It is difficult to see how ultra-efficient supply chains can surviveby David Bailey , Philip McCann, Raquel Ortega-Argilés / April 5, 2018 / Leave a comment
We all know that Brexit poses challenges, but the technical detail is often poorly understood. One problem you may not have heard of relates to “just in time” production. And it’s a big one.
Throughout the UK, industries are deeply interconnected with those in the rest of the European Union through complex cross-border supply chains. Such supply chains comprise intricate processes of value-adding by firms in different countries, with component goods and services crisscrossing borders multiple times before reaching the consumer.
The most deeply embedded and integrated of all supply chains are those which are known as just-in-time (JIT) supply chains. These production systems first originated in the Japanese automotive and electronics sectors, and are now widespread across whole areas of UK manufacturing, engineering, retail and consumer goods markets, and especially those sectors highly integrated with the rest of Europe.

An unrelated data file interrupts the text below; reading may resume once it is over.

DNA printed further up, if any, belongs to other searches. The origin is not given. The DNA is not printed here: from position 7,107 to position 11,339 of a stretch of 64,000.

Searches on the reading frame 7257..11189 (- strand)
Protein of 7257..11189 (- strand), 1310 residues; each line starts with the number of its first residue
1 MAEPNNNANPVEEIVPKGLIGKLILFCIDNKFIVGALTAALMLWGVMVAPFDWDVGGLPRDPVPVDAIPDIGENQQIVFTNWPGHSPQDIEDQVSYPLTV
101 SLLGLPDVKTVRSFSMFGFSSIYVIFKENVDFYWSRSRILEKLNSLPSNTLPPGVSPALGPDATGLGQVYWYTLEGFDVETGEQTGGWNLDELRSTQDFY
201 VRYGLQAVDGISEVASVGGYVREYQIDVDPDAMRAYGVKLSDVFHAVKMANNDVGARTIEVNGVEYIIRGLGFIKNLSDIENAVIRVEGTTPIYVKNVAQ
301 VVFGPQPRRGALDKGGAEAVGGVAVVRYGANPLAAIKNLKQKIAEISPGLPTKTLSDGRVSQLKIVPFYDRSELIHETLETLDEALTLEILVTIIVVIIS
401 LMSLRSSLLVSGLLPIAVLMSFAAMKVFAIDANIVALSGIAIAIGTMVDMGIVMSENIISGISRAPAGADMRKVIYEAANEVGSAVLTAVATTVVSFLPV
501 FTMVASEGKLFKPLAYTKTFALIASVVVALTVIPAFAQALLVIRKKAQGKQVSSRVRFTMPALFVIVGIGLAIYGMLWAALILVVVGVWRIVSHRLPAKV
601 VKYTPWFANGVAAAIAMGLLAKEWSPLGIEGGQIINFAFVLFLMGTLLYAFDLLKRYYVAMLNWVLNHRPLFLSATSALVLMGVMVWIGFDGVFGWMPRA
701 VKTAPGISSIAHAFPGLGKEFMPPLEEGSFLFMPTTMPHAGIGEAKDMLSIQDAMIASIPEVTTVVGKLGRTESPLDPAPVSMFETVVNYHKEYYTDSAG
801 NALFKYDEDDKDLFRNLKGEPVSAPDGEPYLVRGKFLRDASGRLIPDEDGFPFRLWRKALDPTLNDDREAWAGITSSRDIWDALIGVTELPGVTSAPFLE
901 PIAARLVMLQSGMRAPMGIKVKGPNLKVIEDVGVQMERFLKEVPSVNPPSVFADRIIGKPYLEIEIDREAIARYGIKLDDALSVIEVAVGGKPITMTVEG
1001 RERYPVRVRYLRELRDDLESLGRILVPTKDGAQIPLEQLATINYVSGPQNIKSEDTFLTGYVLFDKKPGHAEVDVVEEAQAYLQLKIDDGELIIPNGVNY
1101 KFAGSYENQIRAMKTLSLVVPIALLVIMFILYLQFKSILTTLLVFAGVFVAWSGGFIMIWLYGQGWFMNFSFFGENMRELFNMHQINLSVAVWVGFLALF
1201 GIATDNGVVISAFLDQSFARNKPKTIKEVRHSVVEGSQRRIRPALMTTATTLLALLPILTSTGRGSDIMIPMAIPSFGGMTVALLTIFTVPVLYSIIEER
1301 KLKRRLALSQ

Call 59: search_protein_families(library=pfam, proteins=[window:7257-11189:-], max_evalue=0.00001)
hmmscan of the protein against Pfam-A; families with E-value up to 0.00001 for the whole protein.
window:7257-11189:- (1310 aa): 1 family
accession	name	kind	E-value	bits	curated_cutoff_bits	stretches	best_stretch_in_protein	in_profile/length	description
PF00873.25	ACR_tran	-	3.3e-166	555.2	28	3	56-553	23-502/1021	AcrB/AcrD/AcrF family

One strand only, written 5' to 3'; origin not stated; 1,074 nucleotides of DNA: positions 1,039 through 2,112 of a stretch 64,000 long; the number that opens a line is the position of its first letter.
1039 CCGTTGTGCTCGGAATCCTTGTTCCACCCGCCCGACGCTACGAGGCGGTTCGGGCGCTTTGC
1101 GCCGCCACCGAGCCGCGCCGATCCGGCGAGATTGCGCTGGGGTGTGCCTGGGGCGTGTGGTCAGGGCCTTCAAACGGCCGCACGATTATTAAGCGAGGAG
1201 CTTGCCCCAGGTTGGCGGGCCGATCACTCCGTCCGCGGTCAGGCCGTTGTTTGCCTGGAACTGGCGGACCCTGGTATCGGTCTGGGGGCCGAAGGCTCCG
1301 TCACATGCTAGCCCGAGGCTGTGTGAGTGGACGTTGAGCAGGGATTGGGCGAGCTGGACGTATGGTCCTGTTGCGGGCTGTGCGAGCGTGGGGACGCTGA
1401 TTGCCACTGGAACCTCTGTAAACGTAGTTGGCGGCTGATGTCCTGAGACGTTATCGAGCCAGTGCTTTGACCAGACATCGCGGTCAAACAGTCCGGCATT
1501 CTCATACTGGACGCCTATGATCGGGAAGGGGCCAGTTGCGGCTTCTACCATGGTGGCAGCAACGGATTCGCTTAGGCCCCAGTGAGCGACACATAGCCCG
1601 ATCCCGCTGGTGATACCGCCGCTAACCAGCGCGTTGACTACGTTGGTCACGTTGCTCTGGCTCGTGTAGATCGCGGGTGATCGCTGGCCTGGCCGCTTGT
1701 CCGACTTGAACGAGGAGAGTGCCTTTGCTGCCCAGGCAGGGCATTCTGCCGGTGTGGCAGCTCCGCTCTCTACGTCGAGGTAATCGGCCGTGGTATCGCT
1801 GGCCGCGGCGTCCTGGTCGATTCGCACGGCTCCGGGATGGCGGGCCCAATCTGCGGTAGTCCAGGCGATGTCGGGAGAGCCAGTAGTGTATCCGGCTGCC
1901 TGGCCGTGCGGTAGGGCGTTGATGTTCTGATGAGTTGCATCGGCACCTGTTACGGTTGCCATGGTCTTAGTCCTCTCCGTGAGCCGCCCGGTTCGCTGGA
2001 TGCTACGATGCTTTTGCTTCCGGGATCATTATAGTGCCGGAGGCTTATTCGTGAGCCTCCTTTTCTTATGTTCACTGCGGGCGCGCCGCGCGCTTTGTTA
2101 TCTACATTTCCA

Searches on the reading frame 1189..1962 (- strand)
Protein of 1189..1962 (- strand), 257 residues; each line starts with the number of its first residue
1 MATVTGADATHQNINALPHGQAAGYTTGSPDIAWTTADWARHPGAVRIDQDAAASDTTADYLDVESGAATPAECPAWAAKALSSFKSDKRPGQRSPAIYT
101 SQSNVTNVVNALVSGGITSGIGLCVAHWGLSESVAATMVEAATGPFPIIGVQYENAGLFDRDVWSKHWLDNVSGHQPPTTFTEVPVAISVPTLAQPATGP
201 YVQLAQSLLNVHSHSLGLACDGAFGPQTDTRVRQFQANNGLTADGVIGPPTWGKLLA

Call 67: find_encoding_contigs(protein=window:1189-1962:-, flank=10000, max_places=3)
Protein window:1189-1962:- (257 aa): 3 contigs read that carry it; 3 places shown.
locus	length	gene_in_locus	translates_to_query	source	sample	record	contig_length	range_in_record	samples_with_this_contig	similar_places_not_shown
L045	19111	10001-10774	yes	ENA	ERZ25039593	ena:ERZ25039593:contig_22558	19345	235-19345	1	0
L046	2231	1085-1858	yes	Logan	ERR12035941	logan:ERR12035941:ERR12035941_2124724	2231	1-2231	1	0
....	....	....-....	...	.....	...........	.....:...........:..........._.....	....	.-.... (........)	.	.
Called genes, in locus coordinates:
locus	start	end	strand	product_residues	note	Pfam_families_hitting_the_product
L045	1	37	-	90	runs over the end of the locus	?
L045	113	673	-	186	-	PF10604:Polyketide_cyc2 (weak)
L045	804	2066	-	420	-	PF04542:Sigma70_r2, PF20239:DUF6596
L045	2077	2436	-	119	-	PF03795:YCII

In JIT supply chains, firms hold little or no inventories. Supplies are delivered in very small quantities at very high frequencies from suppliers which are located in nearby regions or countries. As well as reducing costs, a key advantage of such JIT systems is maximising product and service quality. JIT systems allow for errors in production or machining to be identified immediately and for problems to be rectified as they arise, thereby ensuring maximum quality and ultra cost-efficiency. Many thousands of UK firms depend critically on JIT systems to ensure their products and services are competitive on global markets. But for JIT to work, the whole delivery system has to be seamless or frictionless.